Consequences for Overstaying in Thailand

Consequences for Overstaying in Thailand

As envisioned by many people since last year, an announcement has been posted by the Thai Immigration last month regarding the new overstay rules in Thailand. The advisory, as ordered by the Ministry of Interior, will take effect on March 20, 2016. The warning of overstay is viewed by many as a stricter approach to addressing the issue of the foregoing subject as offenders will now be subject to being blacklisted and banned from entering Thailand for 1 to 10 years depending on the period of overstay.

New Overstay Rules

Generally speaking, the adjudication for people who have voluntarily submitted themselves to the authorities regarding their overstay will be less serious as compared to those who will be caught and arrested. Below are the details of classes of entry disqualifications resulting from overstaying in Thailand.

  • In the case of foreigners surrendering to the authorities
    • Foreigners who overstay for more than 90 days beyond the permitted date will be banned from re-entering for 1 year, beginning from date of departure from Thailand.
    • Foreigners who overstay for more than 1 year beyond the permitted date will be banned from re-entering for 3 years, beginning from date of departure from Thailand.
    • Foreigners who overstay for more than 3 years beyond the permitted date will be banned from re-entering for 5 years, beginning from date of departure from Thailand.
    • Foreigners who overstay for more than 5 years beyond the permitted date will be banned from re-entering for 10 years, beginning from date of departure from Thailand.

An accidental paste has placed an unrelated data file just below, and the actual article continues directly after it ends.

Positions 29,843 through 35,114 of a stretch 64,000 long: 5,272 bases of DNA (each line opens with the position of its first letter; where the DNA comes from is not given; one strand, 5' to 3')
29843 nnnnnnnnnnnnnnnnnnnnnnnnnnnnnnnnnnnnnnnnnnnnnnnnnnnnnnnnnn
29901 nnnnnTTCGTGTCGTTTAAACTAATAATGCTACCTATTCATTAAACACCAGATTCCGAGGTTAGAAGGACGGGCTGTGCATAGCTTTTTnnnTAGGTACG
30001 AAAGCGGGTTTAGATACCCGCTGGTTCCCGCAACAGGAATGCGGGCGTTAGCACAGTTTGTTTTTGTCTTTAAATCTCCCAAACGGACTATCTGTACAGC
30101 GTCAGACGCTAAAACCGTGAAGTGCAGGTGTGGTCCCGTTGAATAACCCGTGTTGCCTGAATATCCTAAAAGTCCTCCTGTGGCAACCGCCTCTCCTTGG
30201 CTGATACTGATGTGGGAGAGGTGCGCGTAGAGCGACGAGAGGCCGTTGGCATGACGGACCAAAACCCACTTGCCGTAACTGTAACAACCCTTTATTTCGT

• In the case of foreigners being arrested and prosecuted by the authorities
    • Foreigners who are caught overstaying for less than 1 year beyond the permitted date will be banned from re-entering for 5 years, beginning from date of departure from Thailand.
    • Foreigners who are caught overstaying for more than 1 year beyond the permitted date will be banned from re-entering for 10 years, beginning from date of departure from Thailand.

When travelling to Thailand, it is always important to be mindful of the last day of permitted stay. If you have already overstayed for whatever reason, it is highly advised to sort things out and leave Thailand before the order’s enforced date. One can do this by surrendering to the authorities at any Immigration Checkpoint in Thailand and paying the overstay fine of 500 baht per day but not exceeding 20,000 baht.

If you need Thai visa application assistance, please contact Siam Legal.


4 thoughts on “Consequences for Overstaying in Thailand

  1. Hi! I am a tunisian guy studying (Full-time Bachelor’s Degree in computer-science) in Munich, Germany. I’ve got an educational visa here which have to be renewed each 2 years. I wanted to ask you, if I have to apply for an ED-Visa (for a Semester Abroad in Thailand) in Tunisia, or I can do that here at the Thai Consulate in Munich? PS: I’ve already been in Thailand 2 years ago, and I applied for a Tourist-Visa, here at the Thai Consulate in Munich, and everything went well. I didn’t had to go to Tunisia, to apply for it at the Thai Embassy there. So is it the same in 2016, for an ED-Visa? Thank you in advance! Best Karim

    1. You will need to inquire from the Thai Consulate in Munich if they are able to assist you with an ED Visa now since it was 2 years ago that you last applied for the tourist visa. Please contact them for further assistance.​

  2. Hi! I know that Vietnamese can get to Thailand and stay there for up to 30 days without visa. What happens in case I am there and wish to stay for around 5-10 days more after such 30 days? Can I extend my visa exemption. Please advise. Thank you so much.

    1. Yes, you can apply for a visa exemption at an immigration office in Thailand for another 30 days.​

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